Time for goodbyes
Our final week in Luxor was jam packed with fun and excitement, making the goodbyes at the end of the week feel really tough. But to copy a quote I saw on a postcard recently "How lucky we are to have something that makes saying goodbye so hard".
Still a little tired from our Marsa Alam trip, the hub bus picked us up bright and early on Monday morning and we set off to visit ACE animal care on Luxor's East bank. This is a fabulous organisation proving free or hugely subsidised care to local farm animals, pets and strays in the area. Egypt sadly does not have a great record of animal treatment but ACE are doing all they can to change that in this corner of Luxor.
They treat animals, providing both emergency care and long term guidance on keeping animals healthy. Owners can bring their animals to the centre, or, if the journey is too long, ACE have a mobile unit they can send out. They also work hard educating local school children on good animal care practices so they can go back to their families with this new, important information.
The worldschool hub children worked hard at a market day to sell hand made goods with the proceeds being given to ACE charity and this Monday they set off to donate the money and see the great work being done up close.
Pens, runs and cages of cats, dogs, horses, donkeys and even tortoises greeted us and it was great to see all the hard work being done here and for the children to have an opportunity to learn about the value of charity. The highlight was being told that a puppy that had been brought in for some flea/tick treatment a week or so before could be returned to the farm it had come from and the kids were delighted to have an extra passenger on the way home.
That day was the birthday of one of the children attending the hub and that evening we all set off for a pizza party with a difference: on board a felucca at sunset. Feluccas are traditional wooden Egyptian boats powered by sails. They are calmer and quieter than the motorboat taxis we had all got so used to. We all piled aboard and set sail for a trip up and down the Nile. Pizza was eaten, cake was had and the high winds gave us all a thrilling ride! It was a great way to celebrate a birthday and I hope the birthday girl remembers it fondly for a long time, we certainly will.
The next day the hub organised their version of a "sports day". Good natured races and competitions such as egg and spoon races, three legged running, tug of wars and a fun game of rounders all followed up with cool ice lollies made it a really fun morning. We used a community space in the village, a large open area where local children come to play football and do other exercise. As always, watching kids of all ages and abilities coming together to have fun was inspiring.
That evening Jake and I joined another hub family to visit the infamous museum of mummification on the East bank. It's a small but perfectly formed museum all about the mummification process. How they did it as well as why. There were examples of mummified people, and animals (yep, everything that a person wanted with them in the afterlife needed to be in their tombs and that included their favourite pets too!). We saw mummified crocodiles, cats, fish and even a babboon.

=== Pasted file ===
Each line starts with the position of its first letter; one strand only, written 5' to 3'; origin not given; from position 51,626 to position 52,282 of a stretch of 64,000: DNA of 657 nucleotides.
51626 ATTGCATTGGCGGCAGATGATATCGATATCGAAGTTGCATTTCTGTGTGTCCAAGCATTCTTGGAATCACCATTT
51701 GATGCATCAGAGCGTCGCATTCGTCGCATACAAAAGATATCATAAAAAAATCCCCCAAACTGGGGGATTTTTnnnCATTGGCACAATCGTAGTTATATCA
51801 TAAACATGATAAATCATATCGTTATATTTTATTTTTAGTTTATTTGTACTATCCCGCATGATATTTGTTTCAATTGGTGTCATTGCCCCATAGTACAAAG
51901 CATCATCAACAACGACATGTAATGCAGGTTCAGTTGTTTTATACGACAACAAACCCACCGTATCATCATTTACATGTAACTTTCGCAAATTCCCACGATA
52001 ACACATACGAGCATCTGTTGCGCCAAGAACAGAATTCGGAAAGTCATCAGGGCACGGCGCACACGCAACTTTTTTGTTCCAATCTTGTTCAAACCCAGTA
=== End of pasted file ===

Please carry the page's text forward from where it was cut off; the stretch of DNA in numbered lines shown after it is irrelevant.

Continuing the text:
Jake's favourite bit was seeing all the tools of the trade, especially the brain removal hooks - may be better not to ask too much about that.
We had dinner, just the two of us, at a lovely restaurant overlooking Luxor temple and the Nile which was lovely. I have found challenges with parenting children of all ages, the teenage years are definitely not all smooth sailing but it's wonderful to sit alongside your young adult, sharing a meal and chatting about everything and nothing.
Then our final worldschool hub day arrived. Louise, Adel and Mustafa pulled out all the stops, as usual (despite Louise having a poorly cat at home and having to run around all day). There was a pool party, with the kids making rafts out of water bottles and then time for chilling by the pool with party food and soft drinks. Louise and her team had made graduation certificates for each child and she made sure to give each attendee a little speech about what was special about them and how much they'd contributed to the group. It was wonderful.
That night we all went for a final group meal, a chance for the children to have a final chat and play and for us adults too! Good food, a few drinks and lots of opportunity to share our favourite memories of the past few weeks and talk about our plans to come. Families from all over the world, from different cultures and different backgrounds, all with the same wish: to educate their children globally, outside of traditional school classrooms. I am inspired and grateful to each and every person there that night (and those I'd met who couldn't attend).
Before we knew it our final day was upon us and as we packed up and got ready to leave Luxor we spoke about how much we'd enjoyed the stay and how much we'd like to come back. I'll be surprised if this is the last time we'll be in Egypt, it's like no where else I've ever been and there is a desire in me to see much more.
We needed to get back to Cairo for our flight back South into Europe but I couldn't face the overnight train again so decided to opt for the very cheap, but surprisingly luxourious overnight coach instead. We were all very surprised with how well organised, clean and comfortable the coach was. Both kids got a little sleep, neither parent did really but it was better than the train and cool to drive along the desert roads watching the sun rise.
Into Cairo, onto the airport and goodbye Egypt, but not really, it's just see you soon.